Several studies have previously shown that cisplatinR cells retain sensitivity to single-agent paclitaxel (4, 5, 10, 43, 44, 45). We show here that human ovarian cancer cells that are resistant to cisplatin are highly sensitive to paclitaxel, perhaps even more so than their parental counterparts. Our results support those of Motzer et al.(43) and Woo et al.(44), who demonstrated that platinum-resistant gynecological cancers show marked cytotoxicity to paclitaxel. This increased paclitaxel sensitivity in cisplatinR tumors is not limited to gynecological neoplasms but is also reflected in various other cancers in which paclitaxel has been shown to be effective (45, 46). Our results also provide a mechanistic basis for the clinical observations seen in patients found to have cisplatinR cancers who continue to respond to single-agent paclitaxel (4, 5).

Several mechanisms may explain the observed dominance of cisplatin over paclitaxel. One mechanism may simply involve a cisplatin-induced cell cycle blockade analogous to that recently described with 5-fluorouracil (47). By arresting cells in the G1-S phase of the cell cycle, 5-fluorouracil inhibited both paclitaxel-induced mitotic arrest and apoptotic death. Similarly, we found that by primarily arresting cells in late S phase to early G2, cisplatin can block paclitaxel-induced activities that occur at several other phases of the cell cycle, particularly mitotic arrest (M phase) and apoptosis (G1).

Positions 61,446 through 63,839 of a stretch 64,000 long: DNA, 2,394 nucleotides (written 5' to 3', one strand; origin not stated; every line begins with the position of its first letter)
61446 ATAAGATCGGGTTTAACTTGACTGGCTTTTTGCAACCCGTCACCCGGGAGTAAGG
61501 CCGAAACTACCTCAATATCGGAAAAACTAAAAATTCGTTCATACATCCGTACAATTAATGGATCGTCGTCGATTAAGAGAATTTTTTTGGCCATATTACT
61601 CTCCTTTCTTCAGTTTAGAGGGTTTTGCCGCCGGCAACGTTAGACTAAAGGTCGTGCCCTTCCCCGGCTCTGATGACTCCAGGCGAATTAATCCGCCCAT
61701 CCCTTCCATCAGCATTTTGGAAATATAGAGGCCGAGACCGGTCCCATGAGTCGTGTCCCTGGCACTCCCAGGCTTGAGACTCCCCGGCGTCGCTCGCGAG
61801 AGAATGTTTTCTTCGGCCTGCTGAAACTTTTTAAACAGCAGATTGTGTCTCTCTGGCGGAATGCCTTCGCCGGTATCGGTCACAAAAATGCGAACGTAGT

An alternative mechanism for the observed dominance of cisplatin over paclitaxel may reflect initial mechanisms of resistance to cisplatin. One proposed mechanism of resistance to cisplatin is an increased cellular tolerance of platinum DNA damage that provides a broad resistance to other drugs, including paclitaxel (48). Our results would partially support this hypothesis, with the addition that resistance to other drugs requires the presence of cisplatin or at least recent cisplatin exposure. Consequently, tolerance of platinum DNA damage may result in failure to activate the apoptotic pathway. This was shown to be true of cisplatinR HeLa cells that had a reduced expression of interleukin 1β-converting enzyme-related proteases (49).